End of the road for Treasury as liquidators to seize control
A file on the collapse of Treasury Holdings will be sent to the Director of Corporate Enforcement following the expected appointment of liquidators early next week.
At the High Court yesterday, Judge Brian McGovern said he expected to appoint joint liquidators Michael McAteer and Paul McCann of Grant Thornton to take control of the Johnny Ronan and Richard Barrett-owned group on Tuesday.
Treasury was once valued at billions but liquidation became inevitable after the company said yesterday that it would no longer try to block lender KBC Bank's bid to have it liquidated over €70m of overdue debt.
The debt is just a fraction of Treasury's total €2.7bn of debt but it has been overdue since 2009.
Treasury's biggest lender is the State-controlled NAMA. NAMA is owed €1.7bn by Treasury and yesterday backed KBC's action to have it shut down.
On Tuesday, Judge McGovern is set to examine Treasury's controversial sale of two Asian subsidiaries to Richard Barrett in August.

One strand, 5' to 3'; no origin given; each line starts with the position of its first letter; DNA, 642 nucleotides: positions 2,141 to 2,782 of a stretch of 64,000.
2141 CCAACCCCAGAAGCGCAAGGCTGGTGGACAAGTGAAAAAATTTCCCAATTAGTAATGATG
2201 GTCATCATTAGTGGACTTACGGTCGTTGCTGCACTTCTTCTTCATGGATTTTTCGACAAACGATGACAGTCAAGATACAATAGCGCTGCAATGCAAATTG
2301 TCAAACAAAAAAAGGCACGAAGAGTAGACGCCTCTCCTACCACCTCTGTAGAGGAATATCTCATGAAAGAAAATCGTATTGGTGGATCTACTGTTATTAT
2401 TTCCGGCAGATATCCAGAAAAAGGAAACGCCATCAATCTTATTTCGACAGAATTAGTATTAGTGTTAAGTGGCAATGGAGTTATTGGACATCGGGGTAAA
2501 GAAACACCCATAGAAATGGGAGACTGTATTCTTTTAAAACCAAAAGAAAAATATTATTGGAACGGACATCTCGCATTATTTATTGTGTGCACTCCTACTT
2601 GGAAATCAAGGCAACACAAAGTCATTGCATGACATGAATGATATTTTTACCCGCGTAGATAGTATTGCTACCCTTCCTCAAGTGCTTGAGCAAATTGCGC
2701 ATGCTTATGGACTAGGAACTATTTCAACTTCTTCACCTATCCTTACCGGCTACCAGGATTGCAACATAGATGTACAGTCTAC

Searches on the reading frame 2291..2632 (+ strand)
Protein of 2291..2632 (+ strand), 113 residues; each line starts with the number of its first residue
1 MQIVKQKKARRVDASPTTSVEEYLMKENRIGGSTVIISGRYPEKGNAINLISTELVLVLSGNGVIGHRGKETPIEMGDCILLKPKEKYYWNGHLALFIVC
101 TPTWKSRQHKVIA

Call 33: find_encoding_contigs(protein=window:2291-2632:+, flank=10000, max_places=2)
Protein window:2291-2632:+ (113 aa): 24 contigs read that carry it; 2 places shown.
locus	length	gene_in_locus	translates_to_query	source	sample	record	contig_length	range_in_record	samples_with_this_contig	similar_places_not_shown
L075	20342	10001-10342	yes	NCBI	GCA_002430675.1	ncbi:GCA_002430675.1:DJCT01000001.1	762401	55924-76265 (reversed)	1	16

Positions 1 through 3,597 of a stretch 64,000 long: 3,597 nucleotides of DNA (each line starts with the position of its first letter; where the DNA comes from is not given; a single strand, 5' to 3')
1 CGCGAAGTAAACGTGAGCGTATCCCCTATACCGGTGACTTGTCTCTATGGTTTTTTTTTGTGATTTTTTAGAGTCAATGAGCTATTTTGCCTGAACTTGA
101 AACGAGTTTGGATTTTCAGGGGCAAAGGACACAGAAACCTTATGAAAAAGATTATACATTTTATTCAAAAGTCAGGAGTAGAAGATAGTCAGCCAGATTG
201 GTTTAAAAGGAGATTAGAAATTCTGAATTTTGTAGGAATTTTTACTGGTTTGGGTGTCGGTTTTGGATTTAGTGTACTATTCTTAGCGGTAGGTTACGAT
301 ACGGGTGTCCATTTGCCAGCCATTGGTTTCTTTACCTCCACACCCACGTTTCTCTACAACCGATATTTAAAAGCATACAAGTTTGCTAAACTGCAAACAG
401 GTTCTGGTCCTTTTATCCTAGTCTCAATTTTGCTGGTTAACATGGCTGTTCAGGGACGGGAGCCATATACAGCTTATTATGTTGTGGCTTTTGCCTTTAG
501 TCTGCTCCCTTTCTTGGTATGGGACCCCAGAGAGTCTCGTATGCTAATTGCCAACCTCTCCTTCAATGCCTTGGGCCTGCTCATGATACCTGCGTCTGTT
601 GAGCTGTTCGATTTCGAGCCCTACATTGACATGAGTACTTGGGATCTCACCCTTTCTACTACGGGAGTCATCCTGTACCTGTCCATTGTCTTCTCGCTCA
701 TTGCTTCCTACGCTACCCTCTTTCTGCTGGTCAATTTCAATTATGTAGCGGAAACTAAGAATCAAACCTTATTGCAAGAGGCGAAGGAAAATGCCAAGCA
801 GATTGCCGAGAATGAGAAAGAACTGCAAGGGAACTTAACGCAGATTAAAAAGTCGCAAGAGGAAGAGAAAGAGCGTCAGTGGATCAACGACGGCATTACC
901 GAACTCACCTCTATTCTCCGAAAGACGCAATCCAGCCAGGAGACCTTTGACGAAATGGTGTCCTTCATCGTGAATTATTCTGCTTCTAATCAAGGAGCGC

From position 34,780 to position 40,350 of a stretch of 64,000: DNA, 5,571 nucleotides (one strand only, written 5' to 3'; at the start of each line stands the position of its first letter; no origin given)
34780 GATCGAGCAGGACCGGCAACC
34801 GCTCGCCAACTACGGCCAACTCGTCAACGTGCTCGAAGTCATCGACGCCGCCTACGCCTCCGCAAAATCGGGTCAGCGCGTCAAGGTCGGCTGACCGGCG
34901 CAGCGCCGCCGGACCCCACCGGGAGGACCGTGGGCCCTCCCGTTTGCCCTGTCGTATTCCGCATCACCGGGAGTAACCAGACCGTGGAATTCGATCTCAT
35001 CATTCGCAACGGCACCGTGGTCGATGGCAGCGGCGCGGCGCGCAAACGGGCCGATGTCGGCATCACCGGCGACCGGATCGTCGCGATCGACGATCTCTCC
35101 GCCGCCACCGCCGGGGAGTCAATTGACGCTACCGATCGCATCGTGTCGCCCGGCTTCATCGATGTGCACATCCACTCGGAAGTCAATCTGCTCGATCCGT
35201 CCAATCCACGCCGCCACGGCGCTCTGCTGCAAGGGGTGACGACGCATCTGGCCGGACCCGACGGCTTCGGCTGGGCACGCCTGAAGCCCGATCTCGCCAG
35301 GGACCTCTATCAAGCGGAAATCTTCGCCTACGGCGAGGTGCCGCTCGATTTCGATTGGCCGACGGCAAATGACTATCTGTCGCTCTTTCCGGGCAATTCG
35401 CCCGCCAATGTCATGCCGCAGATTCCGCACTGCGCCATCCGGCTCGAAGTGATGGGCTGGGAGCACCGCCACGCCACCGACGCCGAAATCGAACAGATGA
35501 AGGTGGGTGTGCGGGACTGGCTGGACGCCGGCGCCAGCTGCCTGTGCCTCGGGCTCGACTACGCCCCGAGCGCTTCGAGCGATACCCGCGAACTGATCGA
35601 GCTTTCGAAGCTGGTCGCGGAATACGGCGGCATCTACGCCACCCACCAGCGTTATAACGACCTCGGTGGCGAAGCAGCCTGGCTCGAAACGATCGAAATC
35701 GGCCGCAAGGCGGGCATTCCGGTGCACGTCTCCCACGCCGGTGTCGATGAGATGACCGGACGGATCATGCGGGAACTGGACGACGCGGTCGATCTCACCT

The €2m deal was announced after KBC had gone to court to have Treasury shut down for not paying its debt.
Treasury was ordered to provide a written explanation of the deal at an earlier court hearing in August.
Yesterday, lawyers for KBC said the bank said papers filed by Treasury failed to explain the deal to the bank's satisfaction.
Barrister Ross Gorman, acting for Treasury, said the company had complied with the court order to provide an affidavit explaining the transaction.
The judge said Treasury Holdings was continuing with its undertaking not to sell any more assets before next Tuesday's hearing.
The appointment of liquidators will mark the end of Mr Ronan and Mr Barrett's control of the property firm they set up in 1989.
Unlike a receivership, the appointment of a liquidator means a report into the collapse of the business must be prepared and sent to the Director of Corporate Enforcement, who will then determine whether company directors have any questions to answer in relation to the collapse.
Liquidators must also examine any sale of assets to a related party in the two years before the collapse, to determine whether such disposals were fraudulent. That means the August sale of Asian assets to Mr Barrett will be examined in detail by the team from Grant Thornton.
Liquidation of the Treasury Holdings parent company means its 45 employees will automatically be made redundant.
With dozens of subsidiaries managing hundreds of millions of assets for the liquidators, many employees may be re-hired to help handle the winding-up.
Hundreds more workers at associated companies including the National Convention Centre in Dublin and Ritz Carlton Hotel in Co Wicklow will not be directly affected by the liquidation.